Each year 170,000 people around the world die of this type of meningitis, according to the World Health Organization, WHO. Bacterial meningitis, as the disease is called, can even spark epidemics: in Africa 250,000 people were affected in a matter of weeks in the late 1990s. Without treatment, mortality among those who contract the disease is 85-90 percent, with treatment some 10-15 percent. Patients also run a high risk of serious disability after recovery.
Only humans are susceptible to infection from meningococci. In its modeling system Ann-Beth Jonsson’s research team therefore used mice that produce the human receptor that the bacteria bind to. Marking the bacteria to emit light, the scientists used cameras to monitor their activities in the living mice during the course of the disease.
“The bacteria are almost knocked out by the immune defense system, but then they resurge, this time with alterations in the surface protein. What’s more, we discovered that the bacteria aggregate in the thyroid and can impact hormone production during the infection,” says Ann-Beth Jonsson.
The study also shows that bacteria that lack a certain adhesin (the protein that the bacteria cells use to adhere to the receptors) could not attach to mucous linings.
Thanks to the new system the research team has developed, it is now possible to rapidly and effectively monitor the function of various vaccine candidates and new drugs, obviating the numerous costly and time-consuming tests that have been necessary until now. At the same time, the system provides a clear picture of the process of infection.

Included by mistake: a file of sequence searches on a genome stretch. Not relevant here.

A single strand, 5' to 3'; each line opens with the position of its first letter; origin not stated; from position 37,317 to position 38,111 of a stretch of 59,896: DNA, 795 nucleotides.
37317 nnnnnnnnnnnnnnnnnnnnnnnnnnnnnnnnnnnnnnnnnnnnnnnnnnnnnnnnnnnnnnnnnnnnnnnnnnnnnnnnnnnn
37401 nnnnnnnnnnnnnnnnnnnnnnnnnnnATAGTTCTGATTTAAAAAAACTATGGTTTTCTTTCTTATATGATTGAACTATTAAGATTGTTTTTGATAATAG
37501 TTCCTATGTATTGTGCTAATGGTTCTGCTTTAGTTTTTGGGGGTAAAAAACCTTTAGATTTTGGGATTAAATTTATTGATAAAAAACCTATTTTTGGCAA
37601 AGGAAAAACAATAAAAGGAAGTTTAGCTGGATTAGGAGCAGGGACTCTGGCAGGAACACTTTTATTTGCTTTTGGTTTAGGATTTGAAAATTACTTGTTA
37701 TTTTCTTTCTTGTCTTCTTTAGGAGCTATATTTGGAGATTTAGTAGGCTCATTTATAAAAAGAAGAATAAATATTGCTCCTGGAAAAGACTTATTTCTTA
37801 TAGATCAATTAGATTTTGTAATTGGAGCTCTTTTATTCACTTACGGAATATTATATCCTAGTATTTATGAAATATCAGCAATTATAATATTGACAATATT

“With these findings as tools, we can continue to study the course of the disease and test vaccines on living organisms. Moreover we will be able to find new strategies for improving the prognoses for those who are affected by meningococcus disorders,” says Ann-Beth Jonsson.
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25.05.2018 | Leibniz-Institut für Alternsforschung - Fritz-Lipmann-Institut e.V. (FLI)
If solubilty is the problem - Mechanochemistry is the solution
25.05.2018 | Technische Universität Dresden
A research team led by physicists at the Technical University of Munich (TUM) has developed molecular nanoswitches that can be toggled between two structurally different states using an applied voltage. They can serve as the basis for a pioneering class of devices that could replace silicon-based components with organic molecules.
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There are videos on the internet that can make one marvel at technology. For example, a smartphone is casually bent around the arm or a thin-film display is rolled in all directions and with almost every diameter. From the user's point of view, this looks fantastic. From a professional point of view, however, the question arises: Is that already possible?
At Display Week 2018, scientists from the Fraunhofer Institute for Applied Polymer Research IAP will be demonstrating today’s technological possibilities and...
So-called quantum many-body scars allow quantum systems to stay out of equilibrium much longer, explaining experiment | Study published in Nature Physics
Recently, researchers from Harvard and MIT succeeded in trapping a record 53 atoms and individually controlling their quantum state, realizing what is called a...
The historic first detection of gravitational waves from colliding black holes far outside our galaxy opened a new window to understanding the universe. A...
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